Central States Archaeological Societies
Central States Archaeological Societies

A Message
from Your President

Thomas Amble


St. Paul, Minnesota

It is a new year and I hope you are all pleased and satisfied with the Central States Archaeological Journal for 2004. The many improvements to the journal format that Ellen Worley has brought you in the January, April, and July 2004 issues have been very well received. We are looking forward to what 2005 will bring. Having the opportunity to be a part of the celebration of the 50th year of the publication of the CSAJ has been very rewarding for me. John Crowley, Rodney Peck, Carl Wright and all the rest of the staff at CSAJ have labored extensively and volunteered copious hours of time to bring this journal to you. Hopefully by now you have had the time to read the large variety of articles covering the last 25 years. They have been reprinted as they were originally in the journal that they first appeared in. Some of them needed to be reformatted to reflect the changes that have occurred over the past 25 years. The photographs and their descriptions including artifact provenience were also used as they originally appeared. One of the photographs chosen for the 50th was originally published along with an article about the history of a pipe that at the time was thought to be authentic. Continued study of this artifact resulted in the discovery of the fact that it is a modern reproduction. Here is the letter of explanation that I received
about pipe.

Dear Tom,
I am writing this to correct a major mistake which was made on page 39 of the October 2004 Central States Journal. The eagle effigy pipe shown and identified as being in my collection is a blatant FAKE and is NOT in my collection.

I began collecting artifacts in 1968 but, until 1982, I only collected what I found and did not buy relics that I hadn't found personally. Eventually I realized that if I ever wanted to own a collection of any significance I would have to buy artifacts that others had found. The fake eagle effigy pipe was in one of the first collections I bought in 1983. At the time I had no knowledge of fakes and thought along with several of my friends, that the pipe was authentic. Unfortunately I was wrong, as was pointed out to me by those who were knowledgeable. I was told exactly why the pipe was fake and thus began a learning experience that has continued over the past 20 years. The eagle effigy pipe shown was donated to the G.I.R.S. to be shown on a table displaying fakes of all types of relics at G.I.R.S. shows. Hopefully it is still in possession of the G.I.R.S. (Society for the Documentation of Prehistoric Artifacts) and will never again be sold to an unsuspecting collector.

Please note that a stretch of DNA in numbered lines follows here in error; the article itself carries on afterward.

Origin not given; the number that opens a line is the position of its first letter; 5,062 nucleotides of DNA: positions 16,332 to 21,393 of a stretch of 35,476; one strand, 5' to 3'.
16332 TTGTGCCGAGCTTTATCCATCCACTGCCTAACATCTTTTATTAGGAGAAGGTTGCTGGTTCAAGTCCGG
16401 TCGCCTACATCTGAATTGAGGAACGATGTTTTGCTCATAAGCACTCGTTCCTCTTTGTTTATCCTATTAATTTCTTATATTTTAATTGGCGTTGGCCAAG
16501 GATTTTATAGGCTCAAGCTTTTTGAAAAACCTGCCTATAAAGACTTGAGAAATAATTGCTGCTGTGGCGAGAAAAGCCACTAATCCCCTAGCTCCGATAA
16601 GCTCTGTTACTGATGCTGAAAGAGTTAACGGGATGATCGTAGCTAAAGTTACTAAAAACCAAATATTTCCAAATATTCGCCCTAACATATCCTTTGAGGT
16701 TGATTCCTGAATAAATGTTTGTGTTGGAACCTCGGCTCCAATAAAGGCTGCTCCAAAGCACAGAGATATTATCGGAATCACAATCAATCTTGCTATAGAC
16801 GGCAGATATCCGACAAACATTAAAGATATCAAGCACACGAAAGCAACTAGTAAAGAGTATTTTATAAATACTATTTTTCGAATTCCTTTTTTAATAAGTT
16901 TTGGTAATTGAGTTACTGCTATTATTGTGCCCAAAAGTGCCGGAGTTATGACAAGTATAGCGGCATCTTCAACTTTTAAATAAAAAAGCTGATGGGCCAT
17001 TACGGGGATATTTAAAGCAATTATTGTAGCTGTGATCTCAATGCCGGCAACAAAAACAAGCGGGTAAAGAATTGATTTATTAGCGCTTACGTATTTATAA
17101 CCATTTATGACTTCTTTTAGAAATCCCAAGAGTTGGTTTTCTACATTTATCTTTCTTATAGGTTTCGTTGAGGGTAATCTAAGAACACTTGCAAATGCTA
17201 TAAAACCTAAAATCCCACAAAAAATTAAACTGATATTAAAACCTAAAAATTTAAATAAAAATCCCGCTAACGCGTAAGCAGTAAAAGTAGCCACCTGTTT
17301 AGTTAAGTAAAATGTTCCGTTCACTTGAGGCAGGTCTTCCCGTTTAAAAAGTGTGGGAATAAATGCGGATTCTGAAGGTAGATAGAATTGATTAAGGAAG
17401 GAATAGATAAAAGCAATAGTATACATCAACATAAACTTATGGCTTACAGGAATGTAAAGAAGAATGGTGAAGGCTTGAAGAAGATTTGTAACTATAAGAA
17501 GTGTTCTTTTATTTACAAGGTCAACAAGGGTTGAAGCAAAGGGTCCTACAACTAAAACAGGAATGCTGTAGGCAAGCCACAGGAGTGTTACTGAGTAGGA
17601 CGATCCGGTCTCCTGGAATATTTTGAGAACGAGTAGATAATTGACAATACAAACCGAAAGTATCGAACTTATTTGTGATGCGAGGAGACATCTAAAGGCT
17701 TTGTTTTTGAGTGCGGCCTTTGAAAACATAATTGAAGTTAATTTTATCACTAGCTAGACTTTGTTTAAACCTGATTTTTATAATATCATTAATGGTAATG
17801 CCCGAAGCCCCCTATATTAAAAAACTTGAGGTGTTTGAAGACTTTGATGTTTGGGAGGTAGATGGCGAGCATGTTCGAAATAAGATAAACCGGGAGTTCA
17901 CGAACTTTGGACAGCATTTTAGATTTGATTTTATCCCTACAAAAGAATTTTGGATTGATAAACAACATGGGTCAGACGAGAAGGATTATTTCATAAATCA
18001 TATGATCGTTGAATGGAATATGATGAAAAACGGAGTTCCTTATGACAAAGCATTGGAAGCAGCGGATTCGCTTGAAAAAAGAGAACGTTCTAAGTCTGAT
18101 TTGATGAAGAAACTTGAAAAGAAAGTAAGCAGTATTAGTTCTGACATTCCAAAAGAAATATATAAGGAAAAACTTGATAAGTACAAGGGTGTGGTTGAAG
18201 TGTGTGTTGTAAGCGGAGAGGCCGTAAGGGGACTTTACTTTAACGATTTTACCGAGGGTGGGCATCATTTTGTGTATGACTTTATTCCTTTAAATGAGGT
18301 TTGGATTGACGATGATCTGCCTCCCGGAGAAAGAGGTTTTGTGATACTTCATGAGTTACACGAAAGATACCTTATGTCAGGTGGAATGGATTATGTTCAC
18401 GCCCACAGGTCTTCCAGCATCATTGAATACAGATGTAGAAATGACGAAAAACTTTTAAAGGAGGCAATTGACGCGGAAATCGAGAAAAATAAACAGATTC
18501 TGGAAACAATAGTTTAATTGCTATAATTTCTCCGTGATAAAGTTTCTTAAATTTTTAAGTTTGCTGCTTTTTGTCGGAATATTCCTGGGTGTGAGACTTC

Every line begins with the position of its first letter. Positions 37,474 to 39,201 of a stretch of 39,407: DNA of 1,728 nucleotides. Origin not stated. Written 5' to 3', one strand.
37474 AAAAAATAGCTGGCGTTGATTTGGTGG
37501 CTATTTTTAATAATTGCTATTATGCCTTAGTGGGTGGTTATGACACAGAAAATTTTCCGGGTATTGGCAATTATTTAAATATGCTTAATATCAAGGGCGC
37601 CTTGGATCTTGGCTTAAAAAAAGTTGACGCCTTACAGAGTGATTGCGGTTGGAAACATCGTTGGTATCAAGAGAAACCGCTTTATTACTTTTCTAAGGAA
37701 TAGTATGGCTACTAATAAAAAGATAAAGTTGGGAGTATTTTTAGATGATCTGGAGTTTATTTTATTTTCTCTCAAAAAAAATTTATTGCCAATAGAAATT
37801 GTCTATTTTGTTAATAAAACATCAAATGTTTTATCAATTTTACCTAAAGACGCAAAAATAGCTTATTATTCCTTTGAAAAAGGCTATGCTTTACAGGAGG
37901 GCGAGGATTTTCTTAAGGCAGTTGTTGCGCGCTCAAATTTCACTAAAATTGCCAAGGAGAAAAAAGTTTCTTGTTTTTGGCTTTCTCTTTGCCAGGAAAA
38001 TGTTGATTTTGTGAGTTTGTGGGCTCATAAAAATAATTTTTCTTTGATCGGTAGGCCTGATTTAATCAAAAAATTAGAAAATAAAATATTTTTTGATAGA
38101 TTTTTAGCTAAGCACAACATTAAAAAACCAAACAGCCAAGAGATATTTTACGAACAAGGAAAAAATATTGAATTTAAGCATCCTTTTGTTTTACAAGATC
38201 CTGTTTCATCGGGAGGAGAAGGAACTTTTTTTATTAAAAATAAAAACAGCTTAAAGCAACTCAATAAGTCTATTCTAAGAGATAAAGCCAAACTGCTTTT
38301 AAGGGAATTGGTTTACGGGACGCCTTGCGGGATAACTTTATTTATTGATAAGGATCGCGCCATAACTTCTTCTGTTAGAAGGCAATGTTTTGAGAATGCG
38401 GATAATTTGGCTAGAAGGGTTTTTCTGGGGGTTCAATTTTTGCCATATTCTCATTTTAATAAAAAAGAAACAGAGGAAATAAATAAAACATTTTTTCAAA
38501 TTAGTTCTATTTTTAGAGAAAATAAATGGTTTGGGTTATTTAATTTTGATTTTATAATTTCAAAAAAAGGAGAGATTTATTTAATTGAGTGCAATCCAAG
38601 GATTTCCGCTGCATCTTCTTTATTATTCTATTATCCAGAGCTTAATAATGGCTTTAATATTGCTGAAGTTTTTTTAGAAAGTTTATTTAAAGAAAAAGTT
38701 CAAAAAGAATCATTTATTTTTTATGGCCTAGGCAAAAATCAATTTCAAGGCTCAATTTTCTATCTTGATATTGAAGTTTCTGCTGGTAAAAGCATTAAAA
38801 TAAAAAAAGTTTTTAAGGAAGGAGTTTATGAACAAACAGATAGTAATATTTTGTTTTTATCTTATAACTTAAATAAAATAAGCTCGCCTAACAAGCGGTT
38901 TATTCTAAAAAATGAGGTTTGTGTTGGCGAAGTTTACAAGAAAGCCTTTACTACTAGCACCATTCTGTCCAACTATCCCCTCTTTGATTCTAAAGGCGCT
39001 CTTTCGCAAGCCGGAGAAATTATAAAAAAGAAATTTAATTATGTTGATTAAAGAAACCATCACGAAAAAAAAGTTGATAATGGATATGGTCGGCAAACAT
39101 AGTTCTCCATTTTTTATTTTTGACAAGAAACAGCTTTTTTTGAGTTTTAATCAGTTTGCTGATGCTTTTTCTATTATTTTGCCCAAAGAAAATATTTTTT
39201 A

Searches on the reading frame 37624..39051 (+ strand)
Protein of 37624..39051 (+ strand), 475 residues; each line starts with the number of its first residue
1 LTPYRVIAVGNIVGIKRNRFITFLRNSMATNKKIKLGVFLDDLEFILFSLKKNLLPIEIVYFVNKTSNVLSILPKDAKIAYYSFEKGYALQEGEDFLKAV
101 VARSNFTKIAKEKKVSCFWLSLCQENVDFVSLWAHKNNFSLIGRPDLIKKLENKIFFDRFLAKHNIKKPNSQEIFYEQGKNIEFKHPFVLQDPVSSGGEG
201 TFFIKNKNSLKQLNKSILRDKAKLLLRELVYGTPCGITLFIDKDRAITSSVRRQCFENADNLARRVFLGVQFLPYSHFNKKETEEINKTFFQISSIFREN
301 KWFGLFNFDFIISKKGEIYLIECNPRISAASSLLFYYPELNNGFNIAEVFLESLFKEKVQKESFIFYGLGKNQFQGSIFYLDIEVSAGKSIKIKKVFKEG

Mike McCoy

I am reprinting the letter and discussing this with you for two very good reasons. One being that Mike wanted to clear the air on this artifact (I have recently learned that the pipe has been destroyed). I would like to thank and commend Mike for his perseverance on this artifact. The other is a great opportunity to stress the importance of having your artifacts documented in CSAJ, your journal. Documenting your artifacts and correcting the information if necessary is the best way to preserve history and authenticity of your artifacts. The main point here is making certain that the artifacts you collect are authentic. Just because they have appeared in a publication or have a paper from an authenticator doesn't mean that you shouldn't continue to study and learn more about them. Study why or why not they are real. Many factors are involved in determining if an artifact is a true piece of the past, a high quality reproduction, or a poor copy. Scientific evidence is the number one factor. Educate yourself about this.

I would like to take this moment to thank all of those involved who have given me the opportunity to volunteer my time to serve with this great organization, it has been truly rewarding and I hope that you consider doing your part for CSAS
and your state society.

Thank you,
Thomas Amble


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